BEDFORD — Plans to expand high-speed internet access to residents in Bedford County could move forward following a vote later this month by the Bedford County Board of Supervisors to approve a contract with a Roanoke-based wireless communications company to construct nine new towers throughout the county and upgrade two existing towers.
During its Sept. 24 meeting, the Bedford County Broadband Authority — made up of the seven members of the Board of Supervisors — authorized county staff to enter into contract negotiations with Blue Ridge Towers for the estimated $3 million project to improve the county’s broadband infrastructure. Bedford County Administrator Carl Boggess on Wednesday said staff is working on the contract and will submit it to the board of supervisors for consideration during its Oct. 24 meeting.
“This is an extremely big deal for the county,” Boggess said. “This is the highest priority of the board of supervisors which makes it my highest priority. We are really excited to get started on this.”
Blue Ridge Towers has proposed placing nine new towers in Big Island, Bedford, Boonsboro, Thaxton, Hardy, Moneta and Huddleston. Equipment would be installed on two existing county-owned structures in Montvale and New London to build out the 11-site system.
Boggess said the project is expected to take about nine months to complete.
“It could be sooner than that if some of the site work is done soon,” Boggess said.
Blue Ridge Towers was one of four companies that responded to the county’s Request for Proposals (RFP) issued in May. A selection committee that included supervisors Edgar Tuck and Andy Dooley, Broadband Advisory Committee Chairman Allen Boaz, George Condyles — a consultant with Mechanicsville-based The Atlantic Group — and Bedford County’s Chief Information Officer Jeff Marecic recommended Blue Ridge Towers to the board.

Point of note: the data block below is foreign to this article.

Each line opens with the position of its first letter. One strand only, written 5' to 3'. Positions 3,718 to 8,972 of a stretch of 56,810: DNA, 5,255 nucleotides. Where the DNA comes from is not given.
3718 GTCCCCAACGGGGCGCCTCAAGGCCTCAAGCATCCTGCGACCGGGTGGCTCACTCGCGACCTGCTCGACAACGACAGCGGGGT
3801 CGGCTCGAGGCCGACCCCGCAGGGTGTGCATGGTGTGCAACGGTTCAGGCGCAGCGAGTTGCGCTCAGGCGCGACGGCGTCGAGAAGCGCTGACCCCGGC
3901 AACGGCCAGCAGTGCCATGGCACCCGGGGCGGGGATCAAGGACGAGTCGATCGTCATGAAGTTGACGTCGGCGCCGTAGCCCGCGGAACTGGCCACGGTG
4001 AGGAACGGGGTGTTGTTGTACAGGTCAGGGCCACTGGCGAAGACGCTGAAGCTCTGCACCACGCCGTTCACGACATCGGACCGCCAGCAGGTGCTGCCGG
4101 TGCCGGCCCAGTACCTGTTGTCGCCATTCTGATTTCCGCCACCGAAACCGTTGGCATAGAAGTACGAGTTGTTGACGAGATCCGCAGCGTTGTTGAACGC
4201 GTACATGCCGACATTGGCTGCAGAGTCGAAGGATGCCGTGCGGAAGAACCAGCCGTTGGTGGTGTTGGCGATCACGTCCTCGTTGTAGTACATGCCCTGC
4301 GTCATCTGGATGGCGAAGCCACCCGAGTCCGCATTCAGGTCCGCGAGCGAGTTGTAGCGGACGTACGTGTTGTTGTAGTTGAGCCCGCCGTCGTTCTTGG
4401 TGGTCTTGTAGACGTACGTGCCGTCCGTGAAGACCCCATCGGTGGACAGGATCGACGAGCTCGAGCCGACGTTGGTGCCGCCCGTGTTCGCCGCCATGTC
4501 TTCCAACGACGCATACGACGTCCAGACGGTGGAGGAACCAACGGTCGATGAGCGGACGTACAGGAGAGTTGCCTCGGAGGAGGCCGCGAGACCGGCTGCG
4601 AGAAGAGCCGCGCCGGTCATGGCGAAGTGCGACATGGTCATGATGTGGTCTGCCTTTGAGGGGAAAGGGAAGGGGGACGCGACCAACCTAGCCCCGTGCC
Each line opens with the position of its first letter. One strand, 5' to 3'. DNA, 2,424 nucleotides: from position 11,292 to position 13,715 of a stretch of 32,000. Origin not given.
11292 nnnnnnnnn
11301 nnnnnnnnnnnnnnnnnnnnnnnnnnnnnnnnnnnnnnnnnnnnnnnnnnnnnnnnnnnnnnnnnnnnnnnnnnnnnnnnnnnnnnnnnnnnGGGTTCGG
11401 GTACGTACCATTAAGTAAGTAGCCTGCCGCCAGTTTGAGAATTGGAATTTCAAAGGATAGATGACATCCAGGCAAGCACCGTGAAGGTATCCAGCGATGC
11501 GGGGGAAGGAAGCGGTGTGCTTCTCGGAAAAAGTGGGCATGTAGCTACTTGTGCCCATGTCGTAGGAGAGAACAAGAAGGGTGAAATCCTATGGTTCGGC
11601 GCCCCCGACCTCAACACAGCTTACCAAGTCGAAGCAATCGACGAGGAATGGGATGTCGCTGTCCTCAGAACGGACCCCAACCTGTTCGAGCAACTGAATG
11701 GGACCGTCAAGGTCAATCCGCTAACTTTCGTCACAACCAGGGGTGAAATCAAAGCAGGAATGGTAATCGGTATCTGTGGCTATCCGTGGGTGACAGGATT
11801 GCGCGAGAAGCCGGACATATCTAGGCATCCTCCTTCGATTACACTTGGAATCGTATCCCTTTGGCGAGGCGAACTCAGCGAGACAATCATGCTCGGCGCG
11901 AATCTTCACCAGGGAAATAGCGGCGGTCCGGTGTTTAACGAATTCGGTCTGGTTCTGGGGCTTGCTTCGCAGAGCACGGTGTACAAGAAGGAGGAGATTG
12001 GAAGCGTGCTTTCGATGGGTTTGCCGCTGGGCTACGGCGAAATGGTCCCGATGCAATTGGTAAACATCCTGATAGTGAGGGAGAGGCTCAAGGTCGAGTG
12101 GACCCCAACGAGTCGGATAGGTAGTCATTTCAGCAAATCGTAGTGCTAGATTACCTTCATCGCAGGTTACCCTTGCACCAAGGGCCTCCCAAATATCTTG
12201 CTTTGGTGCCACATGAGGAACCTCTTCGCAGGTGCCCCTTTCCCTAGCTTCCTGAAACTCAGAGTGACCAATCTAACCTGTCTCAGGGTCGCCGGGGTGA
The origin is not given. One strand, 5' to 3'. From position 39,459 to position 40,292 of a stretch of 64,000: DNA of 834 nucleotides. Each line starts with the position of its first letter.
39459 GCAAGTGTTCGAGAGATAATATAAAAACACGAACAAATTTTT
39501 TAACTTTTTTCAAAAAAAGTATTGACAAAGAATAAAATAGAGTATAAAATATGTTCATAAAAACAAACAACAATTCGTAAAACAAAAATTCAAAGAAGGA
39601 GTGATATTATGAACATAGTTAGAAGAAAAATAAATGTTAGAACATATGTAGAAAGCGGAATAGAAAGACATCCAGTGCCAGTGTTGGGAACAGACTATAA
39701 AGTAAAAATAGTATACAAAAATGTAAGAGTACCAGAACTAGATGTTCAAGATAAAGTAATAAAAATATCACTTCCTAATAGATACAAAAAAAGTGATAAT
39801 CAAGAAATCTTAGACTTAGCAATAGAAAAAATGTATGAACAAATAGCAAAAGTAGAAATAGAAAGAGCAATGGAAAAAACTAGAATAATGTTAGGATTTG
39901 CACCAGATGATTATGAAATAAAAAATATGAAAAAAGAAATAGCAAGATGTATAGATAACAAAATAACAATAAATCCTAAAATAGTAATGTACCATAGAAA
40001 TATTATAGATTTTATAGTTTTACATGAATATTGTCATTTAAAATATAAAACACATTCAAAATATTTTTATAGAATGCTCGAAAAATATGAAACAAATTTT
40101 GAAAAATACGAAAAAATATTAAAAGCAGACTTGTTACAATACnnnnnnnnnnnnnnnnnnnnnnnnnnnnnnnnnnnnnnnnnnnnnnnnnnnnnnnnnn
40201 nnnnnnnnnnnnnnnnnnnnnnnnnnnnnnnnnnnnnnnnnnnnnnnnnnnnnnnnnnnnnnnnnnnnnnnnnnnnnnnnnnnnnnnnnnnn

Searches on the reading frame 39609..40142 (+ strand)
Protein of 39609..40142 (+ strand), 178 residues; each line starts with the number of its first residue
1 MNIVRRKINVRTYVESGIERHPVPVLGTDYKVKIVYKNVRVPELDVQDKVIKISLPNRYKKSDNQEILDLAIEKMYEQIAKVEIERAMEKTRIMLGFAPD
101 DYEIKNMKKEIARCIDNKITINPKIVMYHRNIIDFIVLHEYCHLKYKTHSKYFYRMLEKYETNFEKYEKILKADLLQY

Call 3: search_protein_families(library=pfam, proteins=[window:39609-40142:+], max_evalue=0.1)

“The reason I liked Blue Ridge Towers is because they can get the towers built and the fiber in where it needs to go and can also perform as the wireless internet service provider for the project,” Boaz said. “They will also manage these towers so the county doesn’t have to hire someone to do the day-to-day management work.”
Calls to Blue Ridge Towers from The News & Advance seeking comment about the project were not immediately returned.
Boggess said construction of the towers is expected to begin soon after the board of supervisors approves a contract.
“The sooner the better,” Boggess said. “This is something the county has been taking about since 2016.”
In 2017, The Atlantic Group was contracted for $53,000 by Bedford County to conduct a study and provide a network design for the county. The plan outlined in the study is an 11-site system that would provide about 95 percent broadband coverage throughout Bedford County.
Boggess said the top priority for the county is to provide internet access to students in Bedford County schools.
“The kids are our top priority and I know the schools will be thrilled when these towers are up and running,” Boggess said. “The second highest priority is to small businesses in the county and to people who want to work from home. However, we are excited to be able to provide all of our residents with good internet access.”